Loverville: We found a great one! All utilities included, leasing according to school years, remodeled kitchen, HUGE. Pretty cool lady showing it to us. Things were finally looking up. She asked: are you looking for two apartments? “No, we’re sharing a one-bedroom.” “Oh, we don’t rent one-bedrooms to roommates, unless you’re a couple.” I’ll admit, we were a bit insensitive, seeing that this lady was a lesbian. “What if we SAY we’re a couple?” She said, “Umm, well I know you’re not, and you’d have to lie on your application.” Yup, that was a big fat NO written on that one. You must be lovers to rent in this place.

The One: One day, we found it. On Tamm Avenue in Dogtown. It was adorable: Light pink walls, adorable living room, dining room, little kitchen, a nook for a makeup vanity, two girls’ dream. And the people at the real estate office were SO NICE. Actually nice, caring people. And we looked at it, twice. VERY interested. And the day we decide to jump on it and submit an application was one day too late. The place had just been leased. That was a sad, sad day. The apartment gods were really not ruling in our favor.

But as my boyfriend says, I have good karma. Everything works out for me. And so it goes…

The One, the One that is Bigger, Better, and More Beautiful: the one that is ours. 700 square feet. Renovated kitchen. Victorian plaster walls. Hardwood floors. 5 closets. Dining room. BEAUTIFUL living room, BEAUTIFUL building. Absolutely perfect location, just a hop, skip, and a Tamm bridge away from Fontbonne. Across from Turtle Park, WALKING DISTANCE TO THE ZOO. Owner told us about all the quick fixes he’ll do before move-in day: he’s a handy guy! And really cares about the property. And our applications are submitted, parents co-signed, all is well. We move in November 1st and the excitement is killing me.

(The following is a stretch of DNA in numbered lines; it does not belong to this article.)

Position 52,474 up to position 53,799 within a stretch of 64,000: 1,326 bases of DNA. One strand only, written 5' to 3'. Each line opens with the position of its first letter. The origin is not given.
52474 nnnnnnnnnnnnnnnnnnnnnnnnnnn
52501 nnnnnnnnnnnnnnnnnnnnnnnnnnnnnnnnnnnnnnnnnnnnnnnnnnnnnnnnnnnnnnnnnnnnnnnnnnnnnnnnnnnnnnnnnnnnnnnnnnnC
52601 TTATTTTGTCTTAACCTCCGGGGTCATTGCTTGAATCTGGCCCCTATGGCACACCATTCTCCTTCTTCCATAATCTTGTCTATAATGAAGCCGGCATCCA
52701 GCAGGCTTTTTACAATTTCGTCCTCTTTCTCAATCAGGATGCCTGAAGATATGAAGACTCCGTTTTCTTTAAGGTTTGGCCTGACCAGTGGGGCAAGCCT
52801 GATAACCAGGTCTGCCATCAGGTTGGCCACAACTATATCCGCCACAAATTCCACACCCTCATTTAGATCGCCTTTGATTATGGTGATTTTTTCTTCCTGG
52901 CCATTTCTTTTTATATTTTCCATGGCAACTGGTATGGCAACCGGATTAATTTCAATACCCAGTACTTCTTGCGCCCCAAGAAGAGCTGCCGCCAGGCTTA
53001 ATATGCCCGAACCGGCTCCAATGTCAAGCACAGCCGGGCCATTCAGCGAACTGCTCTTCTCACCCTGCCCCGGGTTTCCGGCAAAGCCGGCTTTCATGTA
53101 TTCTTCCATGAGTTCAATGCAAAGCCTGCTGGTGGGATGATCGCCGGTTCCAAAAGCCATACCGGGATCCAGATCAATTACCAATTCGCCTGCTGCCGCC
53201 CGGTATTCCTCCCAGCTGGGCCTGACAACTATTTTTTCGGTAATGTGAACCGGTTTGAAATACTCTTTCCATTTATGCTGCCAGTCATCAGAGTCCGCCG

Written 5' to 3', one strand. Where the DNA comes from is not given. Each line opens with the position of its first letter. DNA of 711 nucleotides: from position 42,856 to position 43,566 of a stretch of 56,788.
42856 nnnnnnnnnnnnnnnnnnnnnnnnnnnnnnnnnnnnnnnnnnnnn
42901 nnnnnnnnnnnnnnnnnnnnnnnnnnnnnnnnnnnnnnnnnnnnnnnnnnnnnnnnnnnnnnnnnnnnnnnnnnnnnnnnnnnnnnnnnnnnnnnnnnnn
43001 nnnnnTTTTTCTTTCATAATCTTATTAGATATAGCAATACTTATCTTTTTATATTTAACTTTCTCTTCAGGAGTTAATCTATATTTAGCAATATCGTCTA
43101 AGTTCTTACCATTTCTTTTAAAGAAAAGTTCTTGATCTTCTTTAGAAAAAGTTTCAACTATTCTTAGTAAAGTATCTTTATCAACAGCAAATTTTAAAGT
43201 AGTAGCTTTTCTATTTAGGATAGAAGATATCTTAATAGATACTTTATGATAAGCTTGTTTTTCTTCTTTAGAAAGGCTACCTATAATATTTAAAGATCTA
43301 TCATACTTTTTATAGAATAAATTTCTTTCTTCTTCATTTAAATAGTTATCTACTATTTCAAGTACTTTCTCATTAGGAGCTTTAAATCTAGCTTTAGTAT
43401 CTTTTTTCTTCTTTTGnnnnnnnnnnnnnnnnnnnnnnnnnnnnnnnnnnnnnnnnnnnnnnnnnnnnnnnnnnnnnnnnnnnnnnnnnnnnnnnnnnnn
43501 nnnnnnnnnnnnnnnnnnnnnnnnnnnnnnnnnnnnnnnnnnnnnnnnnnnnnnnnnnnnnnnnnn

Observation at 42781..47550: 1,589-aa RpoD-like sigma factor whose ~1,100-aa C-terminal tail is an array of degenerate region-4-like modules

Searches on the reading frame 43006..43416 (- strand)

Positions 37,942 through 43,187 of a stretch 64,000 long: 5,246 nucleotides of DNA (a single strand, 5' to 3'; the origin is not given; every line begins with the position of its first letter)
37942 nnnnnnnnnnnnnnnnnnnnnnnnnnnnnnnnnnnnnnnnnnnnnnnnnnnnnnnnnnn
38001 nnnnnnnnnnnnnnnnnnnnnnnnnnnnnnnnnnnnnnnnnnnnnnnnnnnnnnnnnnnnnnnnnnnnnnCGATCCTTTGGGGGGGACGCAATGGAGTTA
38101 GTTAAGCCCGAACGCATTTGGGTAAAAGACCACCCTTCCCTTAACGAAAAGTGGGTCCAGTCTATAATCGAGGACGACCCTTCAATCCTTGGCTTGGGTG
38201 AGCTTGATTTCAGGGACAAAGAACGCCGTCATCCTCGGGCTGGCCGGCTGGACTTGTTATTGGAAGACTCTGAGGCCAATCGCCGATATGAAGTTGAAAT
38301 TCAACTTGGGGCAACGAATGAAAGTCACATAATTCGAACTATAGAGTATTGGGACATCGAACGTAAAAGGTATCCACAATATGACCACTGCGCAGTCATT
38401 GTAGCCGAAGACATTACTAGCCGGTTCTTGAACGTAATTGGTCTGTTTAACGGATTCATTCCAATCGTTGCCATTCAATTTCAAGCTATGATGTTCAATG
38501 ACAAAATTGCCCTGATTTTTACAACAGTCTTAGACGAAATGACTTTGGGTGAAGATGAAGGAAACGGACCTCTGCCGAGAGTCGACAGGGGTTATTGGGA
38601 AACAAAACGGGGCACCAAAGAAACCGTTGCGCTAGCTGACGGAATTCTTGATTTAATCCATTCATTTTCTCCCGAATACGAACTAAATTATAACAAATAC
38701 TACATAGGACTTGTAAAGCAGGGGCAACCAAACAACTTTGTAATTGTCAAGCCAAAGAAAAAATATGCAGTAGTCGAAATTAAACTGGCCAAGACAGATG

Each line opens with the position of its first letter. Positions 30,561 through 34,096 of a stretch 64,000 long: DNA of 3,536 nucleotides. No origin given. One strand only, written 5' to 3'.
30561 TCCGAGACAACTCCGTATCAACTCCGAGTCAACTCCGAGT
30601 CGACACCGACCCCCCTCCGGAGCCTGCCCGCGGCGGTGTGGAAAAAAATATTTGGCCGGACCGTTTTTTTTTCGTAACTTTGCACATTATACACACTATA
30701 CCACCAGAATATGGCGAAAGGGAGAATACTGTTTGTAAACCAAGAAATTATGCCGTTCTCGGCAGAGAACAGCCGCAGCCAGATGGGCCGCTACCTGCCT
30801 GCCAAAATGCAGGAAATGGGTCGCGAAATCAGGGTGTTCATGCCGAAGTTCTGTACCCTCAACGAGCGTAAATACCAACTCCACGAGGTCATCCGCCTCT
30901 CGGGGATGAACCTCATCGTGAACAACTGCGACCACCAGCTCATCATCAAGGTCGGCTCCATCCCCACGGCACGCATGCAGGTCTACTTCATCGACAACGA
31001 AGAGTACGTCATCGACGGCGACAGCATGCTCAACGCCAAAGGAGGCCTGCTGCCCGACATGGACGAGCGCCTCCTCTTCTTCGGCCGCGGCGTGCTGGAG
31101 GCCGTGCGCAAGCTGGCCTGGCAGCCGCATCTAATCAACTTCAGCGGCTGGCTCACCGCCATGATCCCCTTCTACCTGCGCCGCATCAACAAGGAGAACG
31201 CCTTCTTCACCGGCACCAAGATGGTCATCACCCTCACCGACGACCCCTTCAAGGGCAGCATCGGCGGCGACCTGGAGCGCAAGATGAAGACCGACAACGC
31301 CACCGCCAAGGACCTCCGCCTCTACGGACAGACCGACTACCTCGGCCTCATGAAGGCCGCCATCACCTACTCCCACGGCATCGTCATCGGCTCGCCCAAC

And so, we will live happily ever after.


It’s been a busy couple of weeks. I have been spending a lot of my time on a big change: finding an apartment. The campus life thing isn’t really working for me. The showers can’t decide if they want to be hot or cold. My room can’t either. There are only two temperatures here: Mr. Freeze and Hot as the Devil’s Tears. No in-between. It’s tolerable, I suppose. But the thing I miss is privacy. My only private time is my drive to work. I can do whatever I want in the car (it’s usually just snacking and singing). I miss having an oven. I can’t cook anything. There are only so many options in the cafes, and I am getting a bit tired of cantaloupe. And while many of these things really aren’t an issue, I would still have a heck of a drive to my job here in Clayton over Winter and Summer breaks. And this will give me the opportunity to take a summer class or two, and put me ahead of schedule. So goodbye dorms, hello city life! And the adventure that is apartment hunting is a story all in its own.


Students writing for Real Life at Fontbonne are paid a small fee for each post by the university.